In 1995, the internet was still in its infancy and many in the publishing industry were trying to ignore it. Fauzia Burke, a tech-savvy publicity and marketing professional, did not. She had such a strong vision of how the internet could help authors, which led her to quit her publishing job and launched FSB Associates, a book publicity firm that she initially operated out of her home in New Jersey.
With the help of Listservs, newsgroups, and dial-up modems, Burke created a proprietary system of online marketing, publicity, and consulting services for authors and publishers. Since then, FSB Associates has promoted such authors as Alan Alda, Mika Brzezinski, Deepak Chopra, Arianna Huffington, and Charles Spencer.
Now based in Carlsbad, Calif., FSB Associates has executed more than 2,000 book publicity campaigns. Today the team includes COO John Burke, Burke’s husband; senior publicity managers Michelle Fitzgerald and Anna Sacca; website manager Syrah Burke and digital marketing manager Aliya Burke, Burke’s daughters; and several assistants. The company works to place stories about its clients in such outlets as the Daily Beast, Entrepreneur, Fast Company, Forbes, Oprah.com, Salon, USA Today, and Vice. It also places authors on online video shows, podcasts, blogs, and radio shows, and with social media influencers. “We organize book tours and virtual events,” Burke said.
Burke was born in Pakistan and settled with her family in Queens, N.Y., in 1981. After graduating from Queens College with a degree in English, she held positions in marketing and publicity at Springer-Verlag, Wiley, and Henry Holt, where she had her internet epiphany. “Publishing is not exactly a B2C [business-to-consumers] environment; it’s a B2B [business-to-business] one: we sell to bookstores, and bookstores sell to consumers,” she said. “But on the internet, we could reach consumers directly, and we focus our efforts on consumer marketing.”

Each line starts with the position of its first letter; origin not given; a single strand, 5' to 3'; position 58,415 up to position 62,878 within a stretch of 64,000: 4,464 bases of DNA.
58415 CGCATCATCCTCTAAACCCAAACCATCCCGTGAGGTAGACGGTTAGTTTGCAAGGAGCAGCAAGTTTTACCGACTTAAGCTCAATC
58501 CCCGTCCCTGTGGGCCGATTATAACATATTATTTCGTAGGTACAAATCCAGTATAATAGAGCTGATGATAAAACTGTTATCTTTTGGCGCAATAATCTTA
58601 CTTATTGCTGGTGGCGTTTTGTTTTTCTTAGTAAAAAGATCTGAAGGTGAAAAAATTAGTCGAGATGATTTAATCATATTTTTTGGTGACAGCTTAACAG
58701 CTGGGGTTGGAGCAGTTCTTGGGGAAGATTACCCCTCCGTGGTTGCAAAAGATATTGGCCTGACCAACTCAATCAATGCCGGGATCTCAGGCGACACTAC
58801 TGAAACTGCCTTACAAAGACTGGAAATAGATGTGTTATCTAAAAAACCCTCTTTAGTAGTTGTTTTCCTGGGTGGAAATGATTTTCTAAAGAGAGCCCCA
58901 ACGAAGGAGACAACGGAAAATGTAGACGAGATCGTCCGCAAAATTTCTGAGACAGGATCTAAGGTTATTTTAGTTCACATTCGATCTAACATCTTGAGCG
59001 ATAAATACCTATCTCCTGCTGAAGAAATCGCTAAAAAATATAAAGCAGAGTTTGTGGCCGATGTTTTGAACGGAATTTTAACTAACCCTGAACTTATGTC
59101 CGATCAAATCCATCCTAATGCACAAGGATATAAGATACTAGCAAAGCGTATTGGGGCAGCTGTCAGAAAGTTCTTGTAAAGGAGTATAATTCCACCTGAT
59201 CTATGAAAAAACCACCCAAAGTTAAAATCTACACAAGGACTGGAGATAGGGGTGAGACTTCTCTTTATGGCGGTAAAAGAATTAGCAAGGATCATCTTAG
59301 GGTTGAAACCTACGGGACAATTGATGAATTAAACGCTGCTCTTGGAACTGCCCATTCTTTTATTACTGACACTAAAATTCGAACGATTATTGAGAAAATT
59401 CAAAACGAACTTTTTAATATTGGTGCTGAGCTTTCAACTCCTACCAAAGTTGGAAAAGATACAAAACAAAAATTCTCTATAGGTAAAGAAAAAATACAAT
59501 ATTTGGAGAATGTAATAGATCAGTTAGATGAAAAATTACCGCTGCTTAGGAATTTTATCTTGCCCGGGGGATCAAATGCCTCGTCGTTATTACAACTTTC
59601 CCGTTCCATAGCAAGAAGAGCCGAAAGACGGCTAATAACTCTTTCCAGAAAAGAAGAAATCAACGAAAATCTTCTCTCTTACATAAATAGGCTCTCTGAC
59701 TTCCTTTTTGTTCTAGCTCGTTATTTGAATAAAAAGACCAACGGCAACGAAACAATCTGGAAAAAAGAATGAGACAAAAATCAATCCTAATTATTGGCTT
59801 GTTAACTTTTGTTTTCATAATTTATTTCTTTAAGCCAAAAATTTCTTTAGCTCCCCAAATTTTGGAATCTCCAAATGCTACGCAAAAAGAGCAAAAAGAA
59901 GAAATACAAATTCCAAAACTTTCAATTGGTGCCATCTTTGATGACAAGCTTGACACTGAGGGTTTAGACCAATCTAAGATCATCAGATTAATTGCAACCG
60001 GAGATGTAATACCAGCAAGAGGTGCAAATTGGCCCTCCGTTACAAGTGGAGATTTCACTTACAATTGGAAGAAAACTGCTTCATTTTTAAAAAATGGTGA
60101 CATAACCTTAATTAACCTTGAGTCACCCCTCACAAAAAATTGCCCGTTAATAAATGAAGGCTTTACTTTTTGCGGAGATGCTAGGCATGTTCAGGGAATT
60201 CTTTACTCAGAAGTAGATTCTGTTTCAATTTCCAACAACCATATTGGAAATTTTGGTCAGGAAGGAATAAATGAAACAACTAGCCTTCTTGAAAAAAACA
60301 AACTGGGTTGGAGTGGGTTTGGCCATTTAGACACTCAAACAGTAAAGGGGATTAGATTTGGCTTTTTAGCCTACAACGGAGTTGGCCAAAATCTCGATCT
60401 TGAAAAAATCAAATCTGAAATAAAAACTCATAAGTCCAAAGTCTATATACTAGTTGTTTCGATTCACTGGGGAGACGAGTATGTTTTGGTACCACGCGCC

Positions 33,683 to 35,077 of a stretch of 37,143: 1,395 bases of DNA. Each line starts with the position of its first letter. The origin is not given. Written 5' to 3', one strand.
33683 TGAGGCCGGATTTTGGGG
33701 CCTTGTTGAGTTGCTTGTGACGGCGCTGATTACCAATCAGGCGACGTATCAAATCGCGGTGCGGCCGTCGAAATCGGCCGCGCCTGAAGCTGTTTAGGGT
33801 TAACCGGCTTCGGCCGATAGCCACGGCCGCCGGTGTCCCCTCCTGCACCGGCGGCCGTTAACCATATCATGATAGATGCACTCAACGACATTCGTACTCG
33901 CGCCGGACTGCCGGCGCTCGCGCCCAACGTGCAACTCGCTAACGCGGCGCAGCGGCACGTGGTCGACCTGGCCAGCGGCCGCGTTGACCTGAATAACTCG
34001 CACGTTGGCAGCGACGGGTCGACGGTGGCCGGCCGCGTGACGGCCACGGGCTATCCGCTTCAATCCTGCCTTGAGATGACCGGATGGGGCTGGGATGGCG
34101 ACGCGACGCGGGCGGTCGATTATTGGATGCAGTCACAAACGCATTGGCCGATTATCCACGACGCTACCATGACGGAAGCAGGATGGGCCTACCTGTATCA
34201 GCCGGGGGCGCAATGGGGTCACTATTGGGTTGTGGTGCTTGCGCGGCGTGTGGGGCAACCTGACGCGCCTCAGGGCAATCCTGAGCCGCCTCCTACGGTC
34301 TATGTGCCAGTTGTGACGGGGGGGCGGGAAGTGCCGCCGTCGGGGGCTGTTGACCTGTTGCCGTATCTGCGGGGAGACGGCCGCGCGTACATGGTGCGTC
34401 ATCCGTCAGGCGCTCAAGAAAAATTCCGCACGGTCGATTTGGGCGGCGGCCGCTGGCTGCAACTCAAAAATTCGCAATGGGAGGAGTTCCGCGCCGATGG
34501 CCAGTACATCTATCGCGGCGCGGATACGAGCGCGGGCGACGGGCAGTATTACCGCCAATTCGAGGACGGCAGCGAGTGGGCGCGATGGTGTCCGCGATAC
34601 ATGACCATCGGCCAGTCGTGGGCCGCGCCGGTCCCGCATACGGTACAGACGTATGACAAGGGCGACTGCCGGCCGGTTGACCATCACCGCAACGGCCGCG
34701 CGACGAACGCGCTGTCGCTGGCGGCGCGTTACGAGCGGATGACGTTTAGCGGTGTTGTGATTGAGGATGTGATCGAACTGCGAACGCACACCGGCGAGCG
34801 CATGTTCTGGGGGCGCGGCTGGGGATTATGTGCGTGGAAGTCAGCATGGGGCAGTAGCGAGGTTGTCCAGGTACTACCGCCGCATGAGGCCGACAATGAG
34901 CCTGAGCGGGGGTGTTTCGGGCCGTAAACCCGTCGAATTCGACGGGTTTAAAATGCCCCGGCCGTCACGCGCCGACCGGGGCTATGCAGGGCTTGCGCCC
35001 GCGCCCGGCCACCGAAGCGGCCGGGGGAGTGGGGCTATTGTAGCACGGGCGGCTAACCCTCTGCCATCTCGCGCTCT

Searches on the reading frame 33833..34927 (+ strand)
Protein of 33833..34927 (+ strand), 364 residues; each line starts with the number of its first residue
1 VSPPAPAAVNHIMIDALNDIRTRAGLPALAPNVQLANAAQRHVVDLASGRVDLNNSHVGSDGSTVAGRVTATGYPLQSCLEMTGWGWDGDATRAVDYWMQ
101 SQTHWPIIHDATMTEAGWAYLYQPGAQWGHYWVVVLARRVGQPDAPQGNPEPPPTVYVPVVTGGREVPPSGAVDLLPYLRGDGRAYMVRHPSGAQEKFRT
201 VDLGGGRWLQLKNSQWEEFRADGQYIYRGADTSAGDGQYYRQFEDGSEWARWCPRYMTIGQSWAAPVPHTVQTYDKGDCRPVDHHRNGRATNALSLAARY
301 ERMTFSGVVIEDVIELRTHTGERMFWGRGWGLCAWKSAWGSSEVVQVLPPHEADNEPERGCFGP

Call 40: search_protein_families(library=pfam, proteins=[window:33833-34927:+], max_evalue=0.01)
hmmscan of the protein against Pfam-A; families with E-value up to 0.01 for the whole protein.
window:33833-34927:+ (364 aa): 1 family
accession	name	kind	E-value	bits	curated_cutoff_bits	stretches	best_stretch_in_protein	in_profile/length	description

Burke said she could see how the internet would “totally upend how we market, how we can connect with people, and how our readers and authors can connect with each other.”
Eighteen months after launching FSB, Burke had so many clients—including Greg Hamlin, her former boss at Holt—that she convinced her husband to quit his job as sales director at Springer-Verlag and join the company. In 2014, the Burkes moved to California and focused FSB on online marketing and promotion. “We are a virtual company doing digital marketing, so Covid-19 has had less of an impact on us,” Burke said. “We were already organized to work at home. However, we had to pivot from in-person events to virtual ones using a variety of video conferencing platforms.”
About 98% of FSB’s business is referral based, Burke said. The company places features and secures online exposure for its clients through website editors, bloggers, social media influencers, and podcasters. “From the beginning, our model has been to pitch one person at a time: we’ve worked with editors—some for 10, 20 years—always on a one-to-one basis,” she noted.
Burke also writes for online publications, including the Huffington Post. And in 2016, her book Online Marketing for Busy Authors: A Step-by-Step Guide was published by Berrett-Koehler.
In March 2018, FSB launched PubSite, an online platform designed to allow authors to create and maintain their own websites. Burke said FSB built it “from the ground up.” Each author site can display and link to social media pages, offer mailing list sign-ups, launch new blogs or import existing ones, host online author events, and support video, audio, and e-commerce, all for $19.99 per month. By December 2019, PubSite was supporting nearly 200 author websites, split between fiction (48%) and nonfiction authors (44%), with children’s and YA writers accounting for the balance. Among those using the site are the estates of Tom Clancy and Robert Parker, as well as literary agents (McKinnon Literary) and publishers, among them Secant Publishing.
“It’s been exciting to see people in publishing embrace something that we think is a real problem solver,” Fauzia said. “I’m so proud of how we’ve innovated, tried new things, and continued to grow, even during a pandemic.”